Chang is the founder and director of the Markham-based Y2 Entrepreneurship Labs. Y2 teaches Grade 6 to 8 students problem-solving and entrepreneurial skills.

He's seen situations where children expressed a preference for the arts, instead of science, where the parents preferred the latter. He doesn’t interfere with parents and their decisions over their children, but tries to impart certain pearls of wisdom to help give students clarity for career options.

“Think about what problems do I want to solve in the world? And what skills do I need to be able to sufficiently solve those problems? And how am I going to get those skills?”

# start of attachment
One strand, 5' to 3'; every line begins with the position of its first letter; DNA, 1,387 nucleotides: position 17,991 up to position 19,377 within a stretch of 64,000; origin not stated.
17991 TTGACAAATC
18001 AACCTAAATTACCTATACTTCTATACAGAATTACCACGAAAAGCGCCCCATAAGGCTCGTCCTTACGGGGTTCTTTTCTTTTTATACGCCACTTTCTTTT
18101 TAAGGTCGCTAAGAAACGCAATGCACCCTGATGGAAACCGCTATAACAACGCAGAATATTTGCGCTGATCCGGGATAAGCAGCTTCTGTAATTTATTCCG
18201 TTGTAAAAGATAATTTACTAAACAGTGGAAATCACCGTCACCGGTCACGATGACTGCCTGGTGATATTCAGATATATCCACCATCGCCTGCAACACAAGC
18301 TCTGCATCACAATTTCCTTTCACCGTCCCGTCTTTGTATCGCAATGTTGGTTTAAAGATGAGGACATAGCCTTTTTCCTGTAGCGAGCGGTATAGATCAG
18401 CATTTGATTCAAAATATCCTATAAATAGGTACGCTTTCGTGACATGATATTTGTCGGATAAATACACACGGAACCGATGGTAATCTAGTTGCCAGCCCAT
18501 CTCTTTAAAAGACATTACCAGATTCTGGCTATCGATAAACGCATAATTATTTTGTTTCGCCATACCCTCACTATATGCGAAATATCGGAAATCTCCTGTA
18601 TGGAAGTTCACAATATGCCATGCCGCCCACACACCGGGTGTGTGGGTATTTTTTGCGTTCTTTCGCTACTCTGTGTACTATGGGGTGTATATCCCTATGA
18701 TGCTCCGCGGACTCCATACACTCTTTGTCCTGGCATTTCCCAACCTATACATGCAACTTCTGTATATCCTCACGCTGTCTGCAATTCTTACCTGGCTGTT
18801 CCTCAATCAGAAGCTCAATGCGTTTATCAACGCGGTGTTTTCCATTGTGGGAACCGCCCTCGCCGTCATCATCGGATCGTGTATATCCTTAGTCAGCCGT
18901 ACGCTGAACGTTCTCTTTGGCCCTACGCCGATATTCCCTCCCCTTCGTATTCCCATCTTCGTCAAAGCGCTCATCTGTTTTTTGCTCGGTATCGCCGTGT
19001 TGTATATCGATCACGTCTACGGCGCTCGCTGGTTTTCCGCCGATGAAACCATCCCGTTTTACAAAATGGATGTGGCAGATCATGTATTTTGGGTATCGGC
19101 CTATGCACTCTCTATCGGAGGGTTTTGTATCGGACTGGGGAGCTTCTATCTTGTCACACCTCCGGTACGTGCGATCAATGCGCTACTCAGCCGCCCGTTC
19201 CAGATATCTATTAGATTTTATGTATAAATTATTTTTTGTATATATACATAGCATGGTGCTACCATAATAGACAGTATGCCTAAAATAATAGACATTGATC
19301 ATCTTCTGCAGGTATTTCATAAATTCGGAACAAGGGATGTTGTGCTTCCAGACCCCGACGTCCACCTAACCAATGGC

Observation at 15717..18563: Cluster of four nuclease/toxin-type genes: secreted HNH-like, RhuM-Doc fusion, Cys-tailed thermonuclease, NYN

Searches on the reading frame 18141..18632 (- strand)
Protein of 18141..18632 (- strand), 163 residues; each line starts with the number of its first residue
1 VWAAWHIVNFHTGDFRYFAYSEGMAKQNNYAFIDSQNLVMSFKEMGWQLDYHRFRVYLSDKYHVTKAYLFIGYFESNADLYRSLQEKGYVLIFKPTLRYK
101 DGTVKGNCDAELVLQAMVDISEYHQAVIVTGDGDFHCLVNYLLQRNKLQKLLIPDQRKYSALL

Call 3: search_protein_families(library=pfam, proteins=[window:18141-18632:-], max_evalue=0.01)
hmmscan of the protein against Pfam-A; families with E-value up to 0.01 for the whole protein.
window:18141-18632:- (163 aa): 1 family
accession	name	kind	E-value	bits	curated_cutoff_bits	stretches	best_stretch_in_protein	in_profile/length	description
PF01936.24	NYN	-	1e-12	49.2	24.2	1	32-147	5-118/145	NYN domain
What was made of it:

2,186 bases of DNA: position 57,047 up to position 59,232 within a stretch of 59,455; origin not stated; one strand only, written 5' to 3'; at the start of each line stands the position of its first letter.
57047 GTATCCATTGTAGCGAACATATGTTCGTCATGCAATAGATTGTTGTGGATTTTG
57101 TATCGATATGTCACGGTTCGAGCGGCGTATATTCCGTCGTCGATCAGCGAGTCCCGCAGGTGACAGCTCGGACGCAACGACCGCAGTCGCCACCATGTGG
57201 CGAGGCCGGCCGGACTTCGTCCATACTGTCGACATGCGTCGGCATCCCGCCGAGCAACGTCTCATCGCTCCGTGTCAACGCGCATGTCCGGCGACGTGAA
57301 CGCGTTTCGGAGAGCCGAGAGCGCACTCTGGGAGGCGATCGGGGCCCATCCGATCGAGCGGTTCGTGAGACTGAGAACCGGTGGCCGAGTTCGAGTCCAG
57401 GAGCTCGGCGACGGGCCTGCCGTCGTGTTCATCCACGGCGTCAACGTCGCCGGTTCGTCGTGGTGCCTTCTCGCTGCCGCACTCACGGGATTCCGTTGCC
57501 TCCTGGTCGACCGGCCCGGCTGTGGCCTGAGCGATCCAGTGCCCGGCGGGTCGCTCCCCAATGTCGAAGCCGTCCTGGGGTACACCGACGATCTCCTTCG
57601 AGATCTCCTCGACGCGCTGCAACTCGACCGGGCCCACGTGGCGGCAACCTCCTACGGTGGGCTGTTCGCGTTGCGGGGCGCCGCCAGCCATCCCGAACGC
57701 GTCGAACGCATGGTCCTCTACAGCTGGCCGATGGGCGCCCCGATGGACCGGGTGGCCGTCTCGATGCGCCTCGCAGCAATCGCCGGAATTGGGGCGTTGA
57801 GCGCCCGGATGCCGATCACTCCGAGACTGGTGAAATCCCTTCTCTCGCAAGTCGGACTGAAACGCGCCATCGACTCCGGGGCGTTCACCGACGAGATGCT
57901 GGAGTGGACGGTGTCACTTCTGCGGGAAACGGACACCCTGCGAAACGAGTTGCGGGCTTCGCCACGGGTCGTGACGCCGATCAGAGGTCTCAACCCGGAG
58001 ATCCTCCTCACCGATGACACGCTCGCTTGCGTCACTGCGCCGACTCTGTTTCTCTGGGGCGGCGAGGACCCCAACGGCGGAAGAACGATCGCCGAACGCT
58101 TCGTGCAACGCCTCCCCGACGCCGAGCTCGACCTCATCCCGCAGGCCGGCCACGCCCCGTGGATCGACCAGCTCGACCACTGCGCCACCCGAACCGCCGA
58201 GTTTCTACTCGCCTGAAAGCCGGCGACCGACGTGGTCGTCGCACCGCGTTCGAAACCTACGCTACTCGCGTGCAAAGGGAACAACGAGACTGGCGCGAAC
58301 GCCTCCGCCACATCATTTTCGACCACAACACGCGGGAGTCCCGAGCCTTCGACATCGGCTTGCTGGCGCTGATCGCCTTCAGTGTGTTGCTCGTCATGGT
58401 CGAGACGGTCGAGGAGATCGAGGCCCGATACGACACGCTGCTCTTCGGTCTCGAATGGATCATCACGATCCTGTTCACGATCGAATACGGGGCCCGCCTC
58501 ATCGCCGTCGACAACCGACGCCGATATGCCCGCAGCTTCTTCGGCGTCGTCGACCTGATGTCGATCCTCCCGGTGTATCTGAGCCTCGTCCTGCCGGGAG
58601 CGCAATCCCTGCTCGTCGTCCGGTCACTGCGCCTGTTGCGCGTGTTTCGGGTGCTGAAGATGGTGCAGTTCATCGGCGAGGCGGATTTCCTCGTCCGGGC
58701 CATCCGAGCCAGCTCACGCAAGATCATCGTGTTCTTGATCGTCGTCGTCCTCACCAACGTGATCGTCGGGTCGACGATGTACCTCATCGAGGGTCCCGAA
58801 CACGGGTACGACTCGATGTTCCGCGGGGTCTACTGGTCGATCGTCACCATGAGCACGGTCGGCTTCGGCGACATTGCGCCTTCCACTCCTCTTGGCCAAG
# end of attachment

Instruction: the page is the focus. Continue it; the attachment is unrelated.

He says students should try as many different things as they can, from volunteering, part-time jobs, to networking or classes.

“Look at the world as almost like a dim sum or tapas. Try this, try that,” he said.

“And with every experience, you reflect on what you liked and what you didn't like, and learn about what you want to do for a living.”

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About the Author

Dina Al-Shibeeb

Dina Al-Shibeeb

Staff Writer

Dina Al-Shibeeb is an award-winning journalist with hyperlocal and international experience in various news formats. She began her reporting career covering the Arab Spring and its aftermath for a Dubai-based news station. She has since worked in Canadian media, covering municipal affairs in Vaughan, Ont., for Metroland Media. Her work has also appeared at the Toronto Star.